QR Codes: One underrated organisational change tool?
Organisational change is hard to achieve. It usually takes time for the new habits and norms to form. Incentives do help in the short term. Yet people have become used to stimuli like external incentives. How do we sustain change in the longer term?
QR codes may be one way to do this. Any organisational change manager worth their salt may be critical. For this option to work, it needs two things. The clever use of QR codes would need to raise awareness and instil behaviour change.
Could the humble QR code drive achieve sustainable and significant organisational change?
The humble QR code has a variety of uses across many industries, so why not use them in the workplace? QR codes — if used correctly — can be a great way of reinforcing organisational change.
The pandemic brought about wide-scale usage of QR codes. So what are QR codes?
QR codes are those square barcode things.
QR stands for ‘Quick Response’, which aptly describes the technology. These are two-dimensional barcodes developed in Japan in the mid-1990s. QR codes hold more information than older one-dimensional or linear barcode formats like UPC or EAN. They store data as a pattern of black and white pixels that give information to a mobile device’s camera. Customers may scan these codes with their smartphones. QR codes provide solutions like website access or Google maps directions. You can ever learn more about an item for sale or make purchases.
QR codes come in handy for changing employee behaviours.
QR codes for microlearning
Time-poor employees on your hands? Do they hardly read your organisational change communications? Is there another way to get their attention? How about an information micro-dose?
QRs can provide employees with microscopic “pearls of wisdom”. Accessible at any time during the day. In meeting rooms. Kitchens. Anywhere an employee may stop for a moment.
What might be your information micro-dose?
What form could your micro-dose take? Short videos, links to useful websites or small amounts of text. Valuable tips, workplace etiquette reminders or using workplace technology come to mind.
Microlearning for organisational change examples abound:
- A QR code on a printer takes employees to an intranet page outlining key messages. Key messages may include suggestions on printing less and company environmental policy
- A QR code in an elevator that takes you to a video about a new employee wellness initiative
An experimental and playful mindset can help your change initiative!
Could QR codes serve workplace nudges?
What are nudges? Minor changes to the environment that use positive reinforcements and indirect suggestions. Nudges don’t enforce mandatory requirements. Instead, nudges influence people’s behaviour in a preferred direction.
Many companies use nudges for consumer behaviour change—a typical example of a nudge is hotels offering incentives for guests who reuse their towels.
Nudges can take many different forms. They don’t have to be digital, as they could take the form of notices on employee noticeboards or posters in lifts. I called these non-digital nudges behavioural intercepts.
Anywhere you want to encourage people to make a small change that adds up over time! There are lots of ways you can use QR codes in this process. On lunch menus, above toilet doors, on staff posters.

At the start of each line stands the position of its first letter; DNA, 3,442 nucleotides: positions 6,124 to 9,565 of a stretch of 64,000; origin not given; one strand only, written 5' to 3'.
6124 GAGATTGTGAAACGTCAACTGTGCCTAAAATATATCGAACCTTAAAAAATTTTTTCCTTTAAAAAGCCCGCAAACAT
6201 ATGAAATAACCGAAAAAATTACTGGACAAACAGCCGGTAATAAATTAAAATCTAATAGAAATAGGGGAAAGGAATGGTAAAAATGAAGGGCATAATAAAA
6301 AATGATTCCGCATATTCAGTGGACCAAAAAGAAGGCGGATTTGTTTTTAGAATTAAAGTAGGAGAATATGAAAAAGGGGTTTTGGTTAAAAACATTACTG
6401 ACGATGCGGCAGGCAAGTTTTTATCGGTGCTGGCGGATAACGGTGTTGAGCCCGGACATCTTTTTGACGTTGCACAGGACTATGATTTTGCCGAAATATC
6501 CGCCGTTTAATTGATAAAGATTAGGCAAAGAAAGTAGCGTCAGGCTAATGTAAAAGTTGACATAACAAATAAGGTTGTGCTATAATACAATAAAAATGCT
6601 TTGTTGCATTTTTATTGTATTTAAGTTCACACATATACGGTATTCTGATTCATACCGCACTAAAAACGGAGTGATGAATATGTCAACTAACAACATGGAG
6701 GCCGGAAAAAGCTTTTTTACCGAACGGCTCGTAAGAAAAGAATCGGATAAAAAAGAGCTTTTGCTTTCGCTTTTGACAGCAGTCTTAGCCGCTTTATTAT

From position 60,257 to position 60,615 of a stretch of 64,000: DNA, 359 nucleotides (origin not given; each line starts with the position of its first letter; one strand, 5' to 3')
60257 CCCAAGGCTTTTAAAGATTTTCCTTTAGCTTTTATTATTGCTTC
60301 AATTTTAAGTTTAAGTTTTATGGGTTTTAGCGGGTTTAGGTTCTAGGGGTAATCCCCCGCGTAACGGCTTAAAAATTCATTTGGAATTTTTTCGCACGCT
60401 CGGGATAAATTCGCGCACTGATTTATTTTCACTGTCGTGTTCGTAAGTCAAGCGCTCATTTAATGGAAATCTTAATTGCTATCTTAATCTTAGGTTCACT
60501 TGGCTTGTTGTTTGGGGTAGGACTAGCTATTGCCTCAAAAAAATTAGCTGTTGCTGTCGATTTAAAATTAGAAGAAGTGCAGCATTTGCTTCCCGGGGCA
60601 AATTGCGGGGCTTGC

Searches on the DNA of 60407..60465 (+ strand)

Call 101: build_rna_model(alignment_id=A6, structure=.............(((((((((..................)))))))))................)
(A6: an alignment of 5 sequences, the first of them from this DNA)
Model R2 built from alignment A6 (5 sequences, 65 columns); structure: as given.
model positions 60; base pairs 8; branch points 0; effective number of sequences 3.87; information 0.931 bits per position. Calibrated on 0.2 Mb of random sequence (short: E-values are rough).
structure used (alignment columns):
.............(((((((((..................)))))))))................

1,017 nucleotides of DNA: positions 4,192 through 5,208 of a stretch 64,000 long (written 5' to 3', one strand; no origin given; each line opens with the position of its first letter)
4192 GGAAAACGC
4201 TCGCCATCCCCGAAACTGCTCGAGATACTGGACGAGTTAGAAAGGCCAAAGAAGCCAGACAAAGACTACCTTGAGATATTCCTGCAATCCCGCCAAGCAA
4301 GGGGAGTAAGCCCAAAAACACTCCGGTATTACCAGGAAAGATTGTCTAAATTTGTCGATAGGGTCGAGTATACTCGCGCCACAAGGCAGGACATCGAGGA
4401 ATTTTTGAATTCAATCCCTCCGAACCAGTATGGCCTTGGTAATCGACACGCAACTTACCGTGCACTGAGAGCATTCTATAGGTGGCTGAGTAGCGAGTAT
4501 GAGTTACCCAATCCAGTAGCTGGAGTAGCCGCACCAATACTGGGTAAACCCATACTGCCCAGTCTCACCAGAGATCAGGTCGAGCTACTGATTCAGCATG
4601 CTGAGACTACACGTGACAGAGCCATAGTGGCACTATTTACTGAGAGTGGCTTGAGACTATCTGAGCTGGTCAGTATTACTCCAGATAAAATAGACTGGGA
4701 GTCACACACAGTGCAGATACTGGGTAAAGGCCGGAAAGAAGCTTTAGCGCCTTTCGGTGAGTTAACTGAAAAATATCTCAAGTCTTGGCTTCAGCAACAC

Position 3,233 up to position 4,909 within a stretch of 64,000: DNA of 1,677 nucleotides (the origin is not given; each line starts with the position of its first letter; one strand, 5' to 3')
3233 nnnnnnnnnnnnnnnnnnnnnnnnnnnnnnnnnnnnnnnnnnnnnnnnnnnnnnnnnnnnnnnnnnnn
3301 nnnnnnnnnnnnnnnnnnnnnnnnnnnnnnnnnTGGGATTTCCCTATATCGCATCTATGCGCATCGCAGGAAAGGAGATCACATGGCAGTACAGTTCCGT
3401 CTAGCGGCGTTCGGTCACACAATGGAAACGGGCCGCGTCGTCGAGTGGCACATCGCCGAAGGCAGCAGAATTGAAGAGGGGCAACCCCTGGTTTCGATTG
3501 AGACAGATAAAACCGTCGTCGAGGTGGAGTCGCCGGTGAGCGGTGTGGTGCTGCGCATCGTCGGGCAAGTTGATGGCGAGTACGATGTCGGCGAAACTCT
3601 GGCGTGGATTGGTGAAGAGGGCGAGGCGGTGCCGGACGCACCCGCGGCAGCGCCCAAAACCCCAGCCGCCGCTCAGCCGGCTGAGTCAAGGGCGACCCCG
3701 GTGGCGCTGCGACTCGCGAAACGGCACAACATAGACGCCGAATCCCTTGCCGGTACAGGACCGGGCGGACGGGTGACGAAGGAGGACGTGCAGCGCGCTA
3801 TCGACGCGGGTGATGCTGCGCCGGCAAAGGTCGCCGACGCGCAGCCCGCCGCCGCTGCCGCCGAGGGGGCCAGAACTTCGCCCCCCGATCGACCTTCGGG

Nudges -> behaviour change -> habits -> culture
Using nudges can help people change their behaviour to help an organisation reach a particular goal. When I work with organisations on cultural change, the below quote comes to mind:
“Watch your thoughts, they become your words.
Watch your words, they become your actions.
Watch your actions, they become your habits.
Watch your habits, they become your character.
Watch your character, it becomes your destiny.”
So thoughts -> words -> actions -> habits -> character -> destiny?
In organisations, my thinking on changing organisational culture goes along similar lines. Nudge employees to try a new way of working. A target behaviour, if you will. What if this behaviour repeats? It becomes a habit. Your organisational change is going well if employees have adopted a new habit. It could be using a new system. Or working within a new operating model.
What happens when a habit becomes a norm in your organisation? New employees undergoing onboarding experience two things. They learn the new habit as part of onboarding. They also see these behaviours demonstrated by others.
What happens when habits embed? They become part of an organisation’s character — or culture. Does an evolved organisational culture become its destiny using Lao Tzu’s logic become its destiny?
OK, so we’ve gone into “big picture” territory here. Yet if we go back to QR codes, can they play a small yet vital role in this?
QR codes can provide a nudge towards changing behaviour. Once employees use QR codes, you have unlocked many new opportunities. Awareness and behaviour change are moments away for employees. They have just-in-time ways to find what they need when they want it. Your just-in-time avenue to learning and action means less friction.
It’s now up to you to deliver content in bite-sized sessions via this QR code avenue. This just-in-time solution is a far cry from forcing employees to sit through long, boring training sessions. Their new training facilitator is their mobile phone.
It’s exciting to explore the potential of QR codes. May you find clever and impactful ways to use QR codes in your organisational change!